Lelisa Desisa gives medal to Boston

BOSTON -- About 100 meters from the finish, Lelisa Desisa thought he was in position to pull off a surprise win.

If it feels strange to think the men's winner of the 2013 Boston Marathon would be an unlikely champion of the Boston Athletic Association 10K, it shouldn't. Desisa didn't train for the event, the second leg of the BAA's Distance Medley, and if it weren't for the bombings at the marathon in April that left three people dead and more than 250 injured, he wouldn't have been in the field at all.

But after the bombings, Desisa decided that he would run the race and donate his marathon championship medal as a gesture of goodwill to the people affected. It figured to be a largely symbolic run, the most recent Boston champion back on the streets of the city, legs pumping, with a bib on his chest.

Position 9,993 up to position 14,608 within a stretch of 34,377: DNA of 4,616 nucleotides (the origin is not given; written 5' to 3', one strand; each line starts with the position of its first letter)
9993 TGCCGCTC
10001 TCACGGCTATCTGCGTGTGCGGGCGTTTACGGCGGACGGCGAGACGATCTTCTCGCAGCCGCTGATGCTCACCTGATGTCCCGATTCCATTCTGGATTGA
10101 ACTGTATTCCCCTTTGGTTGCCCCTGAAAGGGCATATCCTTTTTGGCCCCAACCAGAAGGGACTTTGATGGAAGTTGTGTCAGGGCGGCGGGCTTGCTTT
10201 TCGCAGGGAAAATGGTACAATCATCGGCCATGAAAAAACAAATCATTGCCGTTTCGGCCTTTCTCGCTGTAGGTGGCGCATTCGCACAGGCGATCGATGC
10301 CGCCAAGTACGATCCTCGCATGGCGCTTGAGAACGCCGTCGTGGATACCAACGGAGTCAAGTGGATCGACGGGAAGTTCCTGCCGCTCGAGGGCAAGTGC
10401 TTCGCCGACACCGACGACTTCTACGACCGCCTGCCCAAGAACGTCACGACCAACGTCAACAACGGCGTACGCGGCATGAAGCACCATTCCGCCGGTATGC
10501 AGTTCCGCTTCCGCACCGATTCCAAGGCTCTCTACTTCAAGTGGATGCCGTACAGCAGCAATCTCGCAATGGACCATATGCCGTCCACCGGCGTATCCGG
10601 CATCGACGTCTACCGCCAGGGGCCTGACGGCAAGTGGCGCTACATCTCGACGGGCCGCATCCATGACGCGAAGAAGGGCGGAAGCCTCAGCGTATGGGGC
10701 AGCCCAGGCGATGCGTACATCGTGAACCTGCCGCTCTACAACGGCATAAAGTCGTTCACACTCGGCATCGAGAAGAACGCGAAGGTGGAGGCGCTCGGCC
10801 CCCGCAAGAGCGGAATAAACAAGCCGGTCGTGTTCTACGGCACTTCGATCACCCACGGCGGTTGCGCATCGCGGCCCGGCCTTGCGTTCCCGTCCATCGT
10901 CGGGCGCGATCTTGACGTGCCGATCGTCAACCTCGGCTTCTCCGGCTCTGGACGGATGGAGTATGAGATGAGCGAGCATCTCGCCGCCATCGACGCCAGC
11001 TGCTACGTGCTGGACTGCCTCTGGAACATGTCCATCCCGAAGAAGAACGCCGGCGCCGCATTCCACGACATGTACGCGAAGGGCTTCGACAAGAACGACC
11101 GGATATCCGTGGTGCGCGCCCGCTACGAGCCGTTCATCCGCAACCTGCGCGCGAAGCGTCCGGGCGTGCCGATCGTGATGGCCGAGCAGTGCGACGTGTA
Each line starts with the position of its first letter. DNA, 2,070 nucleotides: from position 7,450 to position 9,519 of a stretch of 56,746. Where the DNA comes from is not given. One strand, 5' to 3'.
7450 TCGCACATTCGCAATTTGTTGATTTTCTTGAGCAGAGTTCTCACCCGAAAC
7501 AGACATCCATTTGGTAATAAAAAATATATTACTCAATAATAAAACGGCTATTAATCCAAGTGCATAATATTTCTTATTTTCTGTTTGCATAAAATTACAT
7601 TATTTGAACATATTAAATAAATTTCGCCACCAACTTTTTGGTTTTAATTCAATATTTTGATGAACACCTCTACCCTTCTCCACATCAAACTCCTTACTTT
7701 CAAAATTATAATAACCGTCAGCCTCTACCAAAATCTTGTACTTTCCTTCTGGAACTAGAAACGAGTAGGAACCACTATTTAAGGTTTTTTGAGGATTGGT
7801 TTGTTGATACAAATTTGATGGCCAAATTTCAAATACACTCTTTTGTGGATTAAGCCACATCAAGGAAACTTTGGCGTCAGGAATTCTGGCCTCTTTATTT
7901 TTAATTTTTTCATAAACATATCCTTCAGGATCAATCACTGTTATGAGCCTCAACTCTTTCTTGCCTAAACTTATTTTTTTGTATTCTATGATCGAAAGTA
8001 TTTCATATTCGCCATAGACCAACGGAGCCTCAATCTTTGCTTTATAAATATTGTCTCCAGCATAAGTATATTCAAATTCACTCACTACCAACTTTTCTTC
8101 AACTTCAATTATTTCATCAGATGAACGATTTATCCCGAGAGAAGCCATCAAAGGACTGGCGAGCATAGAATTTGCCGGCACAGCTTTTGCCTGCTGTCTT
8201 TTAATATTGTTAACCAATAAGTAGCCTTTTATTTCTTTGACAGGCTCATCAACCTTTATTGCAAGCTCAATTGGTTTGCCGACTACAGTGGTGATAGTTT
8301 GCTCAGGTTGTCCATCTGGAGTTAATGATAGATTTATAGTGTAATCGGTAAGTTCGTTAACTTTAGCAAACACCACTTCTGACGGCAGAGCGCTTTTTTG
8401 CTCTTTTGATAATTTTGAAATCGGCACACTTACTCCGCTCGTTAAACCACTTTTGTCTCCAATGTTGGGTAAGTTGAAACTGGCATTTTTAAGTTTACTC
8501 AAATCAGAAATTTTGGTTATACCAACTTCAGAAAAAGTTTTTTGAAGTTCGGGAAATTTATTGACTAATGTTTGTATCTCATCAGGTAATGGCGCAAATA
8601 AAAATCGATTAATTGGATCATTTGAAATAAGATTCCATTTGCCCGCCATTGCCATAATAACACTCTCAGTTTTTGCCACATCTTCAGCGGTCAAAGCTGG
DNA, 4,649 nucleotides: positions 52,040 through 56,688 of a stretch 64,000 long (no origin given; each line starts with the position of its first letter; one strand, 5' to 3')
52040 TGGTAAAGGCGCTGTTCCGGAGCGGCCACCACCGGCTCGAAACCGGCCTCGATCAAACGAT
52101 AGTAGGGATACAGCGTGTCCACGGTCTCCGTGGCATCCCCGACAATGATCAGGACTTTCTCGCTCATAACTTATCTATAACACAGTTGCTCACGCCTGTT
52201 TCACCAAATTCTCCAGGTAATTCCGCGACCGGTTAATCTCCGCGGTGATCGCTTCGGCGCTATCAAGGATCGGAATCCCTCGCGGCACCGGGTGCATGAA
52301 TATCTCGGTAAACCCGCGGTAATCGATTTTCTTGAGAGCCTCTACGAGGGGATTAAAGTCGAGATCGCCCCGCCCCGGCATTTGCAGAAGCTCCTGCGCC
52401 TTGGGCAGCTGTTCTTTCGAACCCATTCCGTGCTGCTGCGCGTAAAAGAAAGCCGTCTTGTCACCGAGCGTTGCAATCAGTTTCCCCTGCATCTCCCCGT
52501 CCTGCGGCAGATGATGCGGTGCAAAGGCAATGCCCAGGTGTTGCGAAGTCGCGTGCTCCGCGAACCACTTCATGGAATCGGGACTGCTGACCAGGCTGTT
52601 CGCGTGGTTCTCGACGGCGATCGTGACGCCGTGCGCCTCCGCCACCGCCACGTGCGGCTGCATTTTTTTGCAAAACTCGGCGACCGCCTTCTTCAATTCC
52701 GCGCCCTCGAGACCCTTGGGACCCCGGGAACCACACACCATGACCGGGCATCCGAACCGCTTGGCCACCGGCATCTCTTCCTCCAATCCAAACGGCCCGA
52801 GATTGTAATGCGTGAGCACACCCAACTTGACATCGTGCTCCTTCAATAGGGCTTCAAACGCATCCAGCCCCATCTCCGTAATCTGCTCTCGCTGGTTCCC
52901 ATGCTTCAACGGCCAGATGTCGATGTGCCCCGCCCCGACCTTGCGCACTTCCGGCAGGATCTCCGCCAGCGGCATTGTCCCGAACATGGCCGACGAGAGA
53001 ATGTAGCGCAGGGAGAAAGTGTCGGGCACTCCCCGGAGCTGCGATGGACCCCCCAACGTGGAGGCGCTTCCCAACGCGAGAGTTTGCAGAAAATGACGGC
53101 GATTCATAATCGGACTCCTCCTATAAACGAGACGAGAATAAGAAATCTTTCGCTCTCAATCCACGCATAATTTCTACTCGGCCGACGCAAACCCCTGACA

Then the race unfolded, and there Desisa was ahead of the pack entering the home stretch around the Public Garden and up Charles Street toward the finish line.

"I thought I was going to be the winner with 100 meters to go," Desisa said through a translator, "and then the guy passed me."

The guy was Stephen Sambu, a 24-year-old Kenya native and Arizona State graduate, who used a strong finishing kick -- something he's been working hard on lately -- to win the race and deprive Desisa of the storybook ending.

"If I didn't win, I would definitely be second, so I was like, 'I'll try,'" Sambu said of the final push to win at 28:06. "When we turned that corner, the last corner over there … I was like, 'OK, let me try. If I don't get him, I'll just leave it.' And then I tried and when I passed him he didn't react, so I was like 'OK, let me go.'"

Sambu's win not only scuttled the made-for-TV-movie script -- with Desisa returning his championship medal as a sign of respect then winning a replacement medal -- it also reinforced the sense of a return to normalcy that many of the 5,445 official runners and the hundreds of volunteers and BAA staff felt on this sunny Sunday morning in June.